Video By Lisa Setyon
Story by Sophie Herbut

David Wilson struggled to push his bright red cart across Ridge Avenue in Strawberry Mansion. It was brimming with crushed soda cans and plastic bottles, multiplying with every chance he had to pick one up. It’s garbage to most people, but for him it’s a living. He limped down the street, using his cart as support instead of his cane, past long abandoned, dilapidated rowhomes and abandoned shops, marred by old graffiti.

But ask him about the election and his eyes light up. He was ready and eager to vote.

“Voting for Trump will be a mistake,” Wilson, 57, said passionately.

Hillary Clinton has his vote, he said.

But statistics say poor people don’t vote. Demos, a public policy organization reported that 68.5 percent of people making under $30,000 are not going to the polls. That wasn’t apparent during a recent a walk through Strawberry Mansion, one of Philadelphia’s poorest neighborhoods, a community where 42 percent of its residents live in poverty.

Residents, like Wilson, felt strongly about the upcoming election.
The problem with Donald Trump, Wilson said, is that he is focused on the idea of running the country by himself. He is not thinking of the checks and balances of the government.

“He’s saying, ‘I this—I that’ What do you mean you?” he said. “There’s a whole House, a Senate, a Supreme Court, it’s not just you. He reminds me of Hitler.”

Terrance Mitchell manages the Tire Doctor, a tire shop, on the corner of 29th Street and Sedgley Avenue. The yellow-painted brick building is cluttered with towers and shelves of tires, marked individually. The shop is a makeshift garage with the words “service department” hand painted on the top. Recently Mitchell has used his time off, helping to get the vote out.

“If you don’t get out and vote and make your voice count for something, you can’t say nothing when they take away this and they take away that,” Mitchell, 46, said. “I’m tired of seeing more prisons being built and no more schools. Stop throwing so much funding for prisons and put more into the people before they go to prison.”

Terrance Mitchell, 46, spends most of his time working at the Tire Doctor in Strawberry Mansion. On Election Day, he will take as much time off as he needs to vote. Photo by Sophie Herbut.

Terrance Mitchell, 46, spends most of his time working at the Tire Doctor in Strawberry Mansion. On Election Day, he will take as much time off as he needs to vote. Photo by Sophie Herbut.

Strawberry Mansion is home to one of the most violent schools in the country. Pennsylvania also has had a long battle with funding education with thousands of teachers being cut and public schools closing, including Strawberry Mansion High School.

“Give them job training programs, even the ones out there doing drugs and things like that, and there won’t be so many repeat offenders,” said Mitchell.

Residents in Strawberry Mansion have a one in 18 chance of being the victim of a crime.

Along Ridge Avenue, the main thoroughfare in the area, Ella Handson, 80, leaned against the closed shutters of a barber shop, waiting for the bus to go to church. The glass door of the building had a crack on it, but held. She said she would have missed her bus if she had to so she could talk about the election and what it means to her community.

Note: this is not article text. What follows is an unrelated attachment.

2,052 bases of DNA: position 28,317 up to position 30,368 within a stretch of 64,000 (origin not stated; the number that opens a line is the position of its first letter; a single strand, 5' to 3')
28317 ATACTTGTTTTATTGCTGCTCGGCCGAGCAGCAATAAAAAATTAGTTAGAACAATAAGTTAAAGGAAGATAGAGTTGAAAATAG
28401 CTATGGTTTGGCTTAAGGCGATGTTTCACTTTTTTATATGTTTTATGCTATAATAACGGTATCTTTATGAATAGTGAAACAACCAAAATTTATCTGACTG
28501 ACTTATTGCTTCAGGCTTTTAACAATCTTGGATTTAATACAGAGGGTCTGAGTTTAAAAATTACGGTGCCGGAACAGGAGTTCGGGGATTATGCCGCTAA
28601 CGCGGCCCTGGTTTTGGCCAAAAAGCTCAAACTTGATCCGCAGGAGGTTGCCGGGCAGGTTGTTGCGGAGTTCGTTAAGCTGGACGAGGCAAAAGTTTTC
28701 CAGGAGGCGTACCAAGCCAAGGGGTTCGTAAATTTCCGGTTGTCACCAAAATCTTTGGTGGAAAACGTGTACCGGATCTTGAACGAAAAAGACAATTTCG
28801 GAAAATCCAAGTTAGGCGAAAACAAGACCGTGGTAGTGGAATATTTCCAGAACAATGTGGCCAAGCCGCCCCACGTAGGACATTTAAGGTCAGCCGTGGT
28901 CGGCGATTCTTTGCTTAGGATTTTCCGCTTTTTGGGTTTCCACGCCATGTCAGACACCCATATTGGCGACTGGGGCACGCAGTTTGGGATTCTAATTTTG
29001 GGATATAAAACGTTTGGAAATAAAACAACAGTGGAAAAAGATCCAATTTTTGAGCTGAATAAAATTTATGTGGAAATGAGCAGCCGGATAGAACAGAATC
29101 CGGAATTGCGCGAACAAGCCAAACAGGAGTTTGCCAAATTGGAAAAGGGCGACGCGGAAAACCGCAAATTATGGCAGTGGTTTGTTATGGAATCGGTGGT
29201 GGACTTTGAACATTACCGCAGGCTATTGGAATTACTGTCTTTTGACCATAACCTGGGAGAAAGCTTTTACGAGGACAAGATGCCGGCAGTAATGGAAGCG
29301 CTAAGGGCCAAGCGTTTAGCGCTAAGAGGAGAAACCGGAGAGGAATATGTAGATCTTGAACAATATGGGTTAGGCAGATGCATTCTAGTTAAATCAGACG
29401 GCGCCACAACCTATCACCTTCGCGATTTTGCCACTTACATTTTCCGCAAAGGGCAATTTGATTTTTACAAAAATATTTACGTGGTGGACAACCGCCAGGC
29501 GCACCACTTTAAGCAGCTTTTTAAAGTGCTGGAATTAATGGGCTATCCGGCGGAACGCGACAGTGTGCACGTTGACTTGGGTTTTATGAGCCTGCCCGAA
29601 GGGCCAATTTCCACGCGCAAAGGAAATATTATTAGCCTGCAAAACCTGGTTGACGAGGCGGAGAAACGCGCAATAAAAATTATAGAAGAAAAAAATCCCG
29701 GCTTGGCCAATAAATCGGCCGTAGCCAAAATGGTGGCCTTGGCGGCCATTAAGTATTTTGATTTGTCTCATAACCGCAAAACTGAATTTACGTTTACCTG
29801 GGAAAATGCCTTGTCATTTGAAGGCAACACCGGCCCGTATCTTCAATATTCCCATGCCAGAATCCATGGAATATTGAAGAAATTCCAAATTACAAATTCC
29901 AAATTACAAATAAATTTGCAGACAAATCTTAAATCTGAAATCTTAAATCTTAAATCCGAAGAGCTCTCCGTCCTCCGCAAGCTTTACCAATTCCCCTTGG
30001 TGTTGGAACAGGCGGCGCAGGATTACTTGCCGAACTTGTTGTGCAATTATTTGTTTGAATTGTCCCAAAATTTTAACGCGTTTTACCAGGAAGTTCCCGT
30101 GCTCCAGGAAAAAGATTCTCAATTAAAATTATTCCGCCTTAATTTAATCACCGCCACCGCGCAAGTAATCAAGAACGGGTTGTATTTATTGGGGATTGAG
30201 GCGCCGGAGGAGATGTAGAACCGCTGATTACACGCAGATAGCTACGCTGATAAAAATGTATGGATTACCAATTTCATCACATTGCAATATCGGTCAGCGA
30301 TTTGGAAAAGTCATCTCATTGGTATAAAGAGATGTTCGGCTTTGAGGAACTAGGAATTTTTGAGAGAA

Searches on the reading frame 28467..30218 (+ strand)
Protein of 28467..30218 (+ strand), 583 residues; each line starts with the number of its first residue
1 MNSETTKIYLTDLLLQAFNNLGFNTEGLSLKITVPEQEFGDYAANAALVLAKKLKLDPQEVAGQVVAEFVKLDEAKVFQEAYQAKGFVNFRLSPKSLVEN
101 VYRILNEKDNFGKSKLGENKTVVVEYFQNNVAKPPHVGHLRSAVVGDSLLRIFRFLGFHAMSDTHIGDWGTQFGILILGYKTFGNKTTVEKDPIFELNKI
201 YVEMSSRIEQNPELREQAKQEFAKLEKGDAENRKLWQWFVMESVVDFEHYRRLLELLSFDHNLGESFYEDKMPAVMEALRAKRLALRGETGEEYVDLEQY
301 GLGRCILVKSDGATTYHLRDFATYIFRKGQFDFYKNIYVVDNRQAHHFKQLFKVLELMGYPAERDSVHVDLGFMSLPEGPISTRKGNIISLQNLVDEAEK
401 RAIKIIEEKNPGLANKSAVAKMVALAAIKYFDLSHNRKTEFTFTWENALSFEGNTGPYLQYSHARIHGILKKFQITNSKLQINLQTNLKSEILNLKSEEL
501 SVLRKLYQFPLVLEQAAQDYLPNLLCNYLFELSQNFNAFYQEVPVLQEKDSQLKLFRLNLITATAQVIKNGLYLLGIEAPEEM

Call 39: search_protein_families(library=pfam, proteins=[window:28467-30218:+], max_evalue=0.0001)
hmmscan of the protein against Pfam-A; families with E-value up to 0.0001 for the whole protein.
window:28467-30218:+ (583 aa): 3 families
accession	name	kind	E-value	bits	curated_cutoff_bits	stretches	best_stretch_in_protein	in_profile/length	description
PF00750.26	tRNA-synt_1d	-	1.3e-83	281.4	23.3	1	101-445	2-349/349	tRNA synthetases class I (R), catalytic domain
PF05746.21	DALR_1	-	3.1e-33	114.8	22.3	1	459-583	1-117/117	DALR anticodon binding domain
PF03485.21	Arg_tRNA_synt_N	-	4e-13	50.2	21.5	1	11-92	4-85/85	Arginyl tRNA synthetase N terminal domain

“I lived in a time that was never, ever like this,” she said. “Police were respected and they respected others. It was a whole different aura in the country at that time.”

Handson’s voice rose as she spoke about police killing, the targeting of black men and the lack of accountability. She said she’s sure white men are equally as culpable in many of the same types of crimes for which black men are imprisoned.

“There’s a spirit of hopelessness that pulls the entire [black] community down,” Handson said. “But not to the place where Donald Trump is talking about where you can’t go down the street. That is not true. I’m not afraid to walk down the street.”

Handson was appalled by the rhetoric of the Republicans as a whole, especially the ones who endorse Trump.

“They’re against everything that a democracy should stand for,” she said. “They blocked everything that concerns blacks especially. The Democrats need to do something to stop Congress from being all Republican all the time.”

Carey Vickers, 26, stood outside a shop, smoking a cigarette. He’s the father of an 8-month-old son and he has 12 siblings, six are sisters. He said he was raised among women. Vickers said Donald Trump lost his vote when he made derogatory remarks about women.

“For him to use derogatory statements and downright perverted actions, I can’t vote for that,” he said.

Vickers is voting for Hillary, but he felt his vote didn’t matter much. He said that there was power in people voting, but he felt stuck in a system that prevents actual change.

“It’s business all in all. Republican, Democrat, it’s all business,” he said. “Money rules the world.”

Vickers said Hillary Clinton is the lesser of two evils. He believes Clinton has some good qualities but the way the media portrays her tarnishes her image too much. He said Trump is “just a buffoon.”

“Hillary is a strong candidate for the simple fact that she’s good for people,” he said. “Barack was good for people in a sense but he could only do so much because of his race.”